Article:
One of the most insidious tactics at a terrorist organization's disposal is the implementation of a sleeper cell. This consists of secret agents who receive specialized training in their home countries and are then assigned to assimilate into another country's culture and society. These agents may spend years performing their regular duties while living deep undercover, then suddenly receive orders from their overseas handlers to either commit an act of terrorism or provide aid to those who will.
Individual members of a sleeper cell may not even be aware of each other, since plausible deniability during police interrogations can be vital. One sleeper agent may work for an airline ticket office, for example, while another may work at a car rental company or a chemical plant. When the commanders of the terrorist organization want to activate a cell, each agent may only receive the name of one contact person or receive only his or her specific orders. The airline ticket agent, for example, may only be told to provide tickets for four men traveling from Germany to New York. The car rental agent may only be told to pick up these men from the airport and deliver them to the chemical plant. This process insures that no individual is aware of the entire plan.
It can be extremely difficult for government agencies to track and dismantle sleeper cells because of their nebulous construction. If the individual members are well-trained and dedicated to their cause, they can easily blend into society without raising any suspicions. A cell doesn't necessarily need to hold regular meetings or undergo additional training to carry out their missions. Members simply go about their daily routines until a handler contacts them for an assignment. Some agents may not even be fully aware of their obligations, believing that a benevolent government agency simply paid for their education and immigration expenses.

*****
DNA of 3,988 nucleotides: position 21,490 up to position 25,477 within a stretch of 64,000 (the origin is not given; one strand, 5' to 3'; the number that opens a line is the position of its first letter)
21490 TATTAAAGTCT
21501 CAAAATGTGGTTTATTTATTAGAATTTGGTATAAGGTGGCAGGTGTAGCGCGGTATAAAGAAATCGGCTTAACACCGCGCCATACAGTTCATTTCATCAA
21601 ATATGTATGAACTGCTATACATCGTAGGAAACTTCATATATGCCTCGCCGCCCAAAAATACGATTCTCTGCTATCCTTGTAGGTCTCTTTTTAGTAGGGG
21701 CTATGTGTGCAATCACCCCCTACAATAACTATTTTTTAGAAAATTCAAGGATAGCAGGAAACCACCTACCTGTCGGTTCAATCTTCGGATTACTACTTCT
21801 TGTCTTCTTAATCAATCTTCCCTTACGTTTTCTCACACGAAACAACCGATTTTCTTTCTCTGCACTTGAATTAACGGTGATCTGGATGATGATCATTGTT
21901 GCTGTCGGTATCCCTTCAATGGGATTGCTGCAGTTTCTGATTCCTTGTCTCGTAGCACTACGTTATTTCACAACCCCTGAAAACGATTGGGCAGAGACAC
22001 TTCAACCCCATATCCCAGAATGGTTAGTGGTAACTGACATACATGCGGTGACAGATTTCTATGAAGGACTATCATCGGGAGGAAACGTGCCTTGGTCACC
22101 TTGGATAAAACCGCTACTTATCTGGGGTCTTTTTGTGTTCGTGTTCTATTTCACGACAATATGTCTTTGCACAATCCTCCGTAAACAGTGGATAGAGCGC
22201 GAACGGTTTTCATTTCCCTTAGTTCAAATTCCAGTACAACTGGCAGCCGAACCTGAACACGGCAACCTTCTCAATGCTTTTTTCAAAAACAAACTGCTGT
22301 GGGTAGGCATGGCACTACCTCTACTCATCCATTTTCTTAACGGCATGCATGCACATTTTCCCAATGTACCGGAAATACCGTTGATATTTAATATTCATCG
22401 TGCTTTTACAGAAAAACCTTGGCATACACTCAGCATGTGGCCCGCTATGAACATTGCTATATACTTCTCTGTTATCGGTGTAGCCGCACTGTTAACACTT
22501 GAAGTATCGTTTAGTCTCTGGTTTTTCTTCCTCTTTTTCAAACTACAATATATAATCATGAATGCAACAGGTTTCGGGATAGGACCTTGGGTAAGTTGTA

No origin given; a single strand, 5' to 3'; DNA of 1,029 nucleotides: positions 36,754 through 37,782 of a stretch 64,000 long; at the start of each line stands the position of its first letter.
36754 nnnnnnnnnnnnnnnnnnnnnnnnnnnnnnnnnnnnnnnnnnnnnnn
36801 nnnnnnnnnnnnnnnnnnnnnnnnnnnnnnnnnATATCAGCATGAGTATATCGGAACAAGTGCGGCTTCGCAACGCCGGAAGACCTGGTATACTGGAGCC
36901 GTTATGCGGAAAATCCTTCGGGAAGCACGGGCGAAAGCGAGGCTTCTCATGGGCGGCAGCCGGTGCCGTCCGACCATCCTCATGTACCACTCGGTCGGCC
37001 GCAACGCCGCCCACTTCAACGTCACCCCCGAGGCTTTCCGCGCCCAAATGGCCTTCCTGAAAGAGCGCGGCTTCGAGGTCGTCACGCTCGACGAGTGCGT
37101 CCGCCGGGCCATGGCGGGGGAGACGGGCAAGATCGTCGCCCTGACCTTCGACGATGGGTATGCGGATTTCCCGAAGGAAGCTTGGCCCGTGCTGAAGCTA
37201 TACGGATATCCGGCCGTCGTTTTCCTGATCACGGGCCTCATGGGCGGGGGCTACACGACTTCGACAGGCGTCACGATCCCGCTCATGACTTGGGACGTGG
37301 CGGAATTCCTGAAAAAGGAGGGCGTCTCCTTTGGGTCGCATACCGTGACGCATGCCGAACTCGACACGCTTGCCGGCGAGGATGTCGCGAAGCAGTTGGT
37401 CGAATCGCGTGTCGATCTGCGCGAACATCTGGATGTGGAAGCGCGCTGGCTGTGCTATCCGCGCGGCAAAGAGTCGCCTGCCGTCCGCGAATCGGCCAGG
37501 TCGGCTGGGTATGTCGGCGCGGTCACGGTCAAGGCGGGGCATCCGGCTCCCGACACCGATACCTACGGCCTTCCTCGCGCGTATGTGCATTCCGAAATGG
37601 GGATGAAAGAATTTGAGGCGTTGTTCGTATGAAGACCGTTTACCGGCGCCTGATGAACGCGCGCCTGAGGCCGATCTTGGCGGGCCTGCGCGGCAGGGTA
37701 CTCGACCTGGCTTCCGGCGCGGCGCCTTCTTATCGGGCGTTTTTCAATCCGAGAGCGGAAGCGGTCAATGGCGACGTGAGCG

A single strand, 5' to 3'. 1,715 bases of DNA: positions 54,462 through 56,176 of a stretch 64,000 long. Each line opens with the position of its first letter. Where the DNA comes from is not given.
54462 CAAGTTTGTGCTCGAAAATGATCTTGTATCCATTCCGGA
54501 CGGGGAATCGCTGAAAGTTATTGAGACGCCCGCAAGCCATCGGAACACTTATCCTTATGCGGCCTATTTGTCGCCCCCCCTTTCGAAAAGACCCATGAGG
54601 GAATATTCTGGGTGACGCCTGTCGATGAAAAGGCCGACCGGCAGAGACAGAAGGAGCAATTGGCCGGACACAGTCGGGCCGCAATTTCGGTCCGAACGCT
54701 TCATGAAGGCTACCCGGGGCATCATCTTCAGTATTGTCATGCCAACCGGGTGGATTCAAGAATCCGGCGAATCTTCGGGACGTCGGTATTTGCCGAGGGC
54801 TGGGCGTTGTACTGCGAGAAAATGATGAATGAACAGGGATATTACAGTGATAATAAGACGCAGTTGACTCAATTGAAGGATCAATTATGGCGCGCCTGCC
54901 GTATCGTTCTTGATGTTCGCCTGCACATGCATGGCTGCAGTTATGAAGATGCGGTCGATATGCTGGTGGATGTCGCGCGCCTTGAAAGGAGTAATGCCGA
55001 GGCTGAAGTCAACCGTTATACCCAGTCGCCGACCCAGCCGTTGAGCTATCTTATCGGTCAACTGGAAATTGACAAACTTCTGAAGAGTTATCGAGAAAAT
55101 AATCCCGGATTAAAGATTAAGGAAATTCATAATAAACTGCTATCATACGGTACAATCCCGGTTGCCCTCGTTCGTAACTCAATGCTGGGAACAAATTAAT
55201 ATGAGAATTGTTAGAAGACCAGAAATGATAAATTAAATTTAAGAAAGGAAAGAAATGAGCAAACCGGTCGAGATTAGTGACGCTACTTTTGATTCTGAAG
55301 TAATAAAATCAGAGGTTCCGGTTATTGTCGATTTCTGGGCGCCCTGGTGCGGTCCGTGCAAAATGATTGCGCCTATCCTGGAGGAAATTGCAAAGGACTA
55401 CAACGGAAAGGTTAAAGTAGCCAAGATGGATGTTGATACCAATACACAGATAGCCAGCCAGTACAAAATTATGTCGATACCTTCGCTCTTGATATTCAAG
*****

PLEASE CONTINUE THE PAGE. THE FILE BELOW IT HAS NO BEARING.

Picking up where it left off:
The events surrounding September 11 pointed out the dangers of such cells, since a number of US citizens did provide material assistance to the actual terrorists. While some may have simply been performing their regular duties, others were most likely members of sleeper cells activated to perform crucial support operations. A student pilot who only studied take-off procedures, for example, would be an ideal member. An airline baggage handler who could smuggle weapons onto a plane without notice would also be useful.
Some agents may be fully aware of their roles in an operation, while others may be deliberately kept in the dark until called upon to act. This is why an attack can be so notoriously difficult to thwart. A cell is often discovered through covert surveillance and infiltration by a double agent.